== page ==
After that the Arabs set out to conquer the world charged with this divine text, with this prophetic discourse that enabled them to work wonders. In this way was formed the classical Islamic Arab culture that lasted from the year 632 to about 1300 – that is up to the fall of Baghdad to the Mongols, the beginning of a period of decadence and the exit of the Arabs from history, an exit which in some ways has not been reversed to this day. This is the second of our historical phases. It constitutes for us the Golden Age, that is, the age of the Umayyads, the Abbasids, the Buwayhids, the Fatimids and the Andalusians. What follows this is a third phase which is the inverse of this, one which Arkoun terms the period of impoverishment and historical stagnation – the era of decadence. This period lasted from 1300 to 1800, five centuries in succession of a historical sleep, the sleep of the Ahl al-Kahf! It is this that we are unwittingly paying the high price for now. Why so? Because it was during this very period that Europe took over from us the banner of history on the other side of the Mediterranean Sea to form modernity, science and civilisation in our place or instead of us.
Our Renaissance was flimsy and nothing more than a short intermission
When our civilisation ended, theirs began. This is the way of the world: one day you are up and the next day you are down, you may have your day in the sun and yet still more days in darkness. The Arabs and Muslims had tired of their cultural beneficence and yielded to stagnation, decadence, closing in on themselves, repetition and regurgitation. One might say that they are still yielding to this to this day. Look at the grinding poverty of the Friday discourse in the mosques, how it amounts to no more than the repetition and regurgitation of the Middle Ages. The same could be said for school syllabuses, particularly those in the conservative states. Nevertheless they appear to be in a stage of development. Look at the domination of Salafist, Muslim Brotherhood movements in what has been termed the ‘Arab Spring ‘. In this period in particular (the period of our decadence and exit from history) great scientific, philosophical and political revolutions took place in Italy, England, the Netherlands, France, Germany and so on … all this happened whilst we were buried in a profound sleep insensitive to the tremendous inventions and developments taking place around us.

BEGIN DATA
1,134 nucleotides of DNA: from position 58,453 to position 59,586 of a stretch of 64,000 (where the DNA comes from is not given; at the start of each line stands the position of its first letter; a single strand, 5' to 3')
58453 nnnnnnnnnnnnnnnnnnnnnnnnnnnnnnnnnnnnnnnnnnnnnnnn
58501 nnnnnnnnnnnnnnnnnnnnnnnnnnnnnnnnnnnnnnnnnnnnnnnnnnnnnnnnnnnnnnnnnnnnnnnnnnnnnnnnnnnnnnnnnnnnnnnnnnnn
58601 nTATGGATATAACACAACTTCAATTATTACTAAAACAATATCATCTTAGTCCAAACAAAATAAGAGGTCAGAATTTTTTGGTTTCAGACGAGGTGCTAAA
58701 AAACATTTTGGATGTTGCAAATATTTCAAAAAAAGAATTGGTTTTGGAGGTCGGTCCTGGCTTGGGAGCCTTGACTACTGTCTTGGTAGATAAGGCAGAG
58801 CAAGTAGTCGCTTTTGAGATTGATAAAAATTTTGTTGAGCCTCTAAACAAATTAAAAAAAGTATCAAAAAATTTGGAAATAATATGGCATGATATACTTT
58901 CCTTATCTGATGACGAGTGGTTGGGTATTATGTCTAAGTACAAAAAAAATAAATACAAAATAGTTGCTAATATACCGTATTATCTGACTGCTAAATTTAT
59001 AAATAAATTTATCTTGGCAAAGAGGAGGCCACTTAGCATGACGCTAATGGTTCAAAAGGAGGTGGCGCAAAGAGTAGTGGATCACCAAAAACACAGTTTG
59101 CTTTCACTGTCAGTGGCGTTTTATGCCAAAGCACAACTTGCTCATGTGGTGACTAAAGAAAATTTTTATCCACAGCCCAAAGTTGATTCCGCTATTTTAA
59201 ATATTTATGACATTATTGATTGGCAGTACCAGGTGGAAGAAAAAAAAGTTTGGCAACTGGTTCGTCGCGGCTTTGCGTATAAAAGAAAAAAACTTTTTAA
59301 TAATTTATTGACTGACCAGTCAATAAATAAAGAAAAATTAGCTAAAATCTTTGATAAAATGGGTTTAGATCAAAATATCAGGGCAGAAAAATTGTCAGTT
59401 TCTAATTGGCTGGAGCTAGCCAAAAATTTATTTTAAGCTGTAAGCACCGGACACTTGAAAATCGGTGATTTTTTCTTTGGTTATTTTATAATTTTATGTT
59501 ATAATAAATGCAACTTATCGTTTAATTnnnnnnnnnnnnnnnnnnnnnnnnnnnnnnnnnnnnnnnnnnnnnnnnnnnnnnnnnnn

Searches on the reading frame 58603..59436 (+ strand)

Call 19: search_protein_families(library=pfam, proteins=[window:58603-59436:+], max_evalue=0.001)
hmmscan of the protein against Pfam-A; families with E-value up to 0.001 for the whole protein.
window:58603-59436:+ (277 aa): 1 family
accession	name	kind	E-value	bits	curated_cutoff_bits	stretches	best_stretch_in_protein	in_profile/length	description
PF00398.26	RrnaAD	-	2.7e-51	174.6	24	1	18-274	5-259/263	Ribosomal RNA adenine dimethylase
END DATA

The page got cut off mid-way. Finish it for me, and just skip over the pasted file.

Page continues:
During this period appeared Copernicus, Galileo, Kepler, Descartes, Newton, John Locke, Hobbes, Voltaire, Diderot, Jean-Jacques Rousseau, Leibniz, Kant and Hegel. Three revolutions took place: the English, the American and above all the French Revolution. All this took place whilst the Arabs were asleep to history under the shadow of the worn-out Ottoman Empire that contributed not one jot to the fashioning of this seething modernity we are living in even today.
After this extended period of decadence we awoke once again to enter into the fourth phase, which Arkoun terms the period of ‘the Transient Renaissance’– despite the fact that it lasted a century and a half! I think that he is being unfair to it to a certain extent. According to his chronological categorisation it lasted from 1800 to 1940 or 1950. Why does he call it ‘transient’? Because it eventually aborted, in contradistinction to the European Renaissance which took place in the 16th century and has continued to grow uninterrupted to the present-day. Consequently our Renaissance was flimsy and, for all its beauty and the enthusiasm of its great exponents, was nothing more than a short intermission in a long history of decadence.
Modernist liberal thought will return to concentrate a real Arab Spring
Evidence for this is what followed directly afterwards and put paid to it at the same time, a period brimming with ideologies and all their shining slogans. This is the fifth phase of our history and one that may be divided into two parts: the part that witnessed the domination of nationalist, not to say jingoistic, discourse stuffed with all of its slogans under the shade of Nasserism and the Baʽath in particular.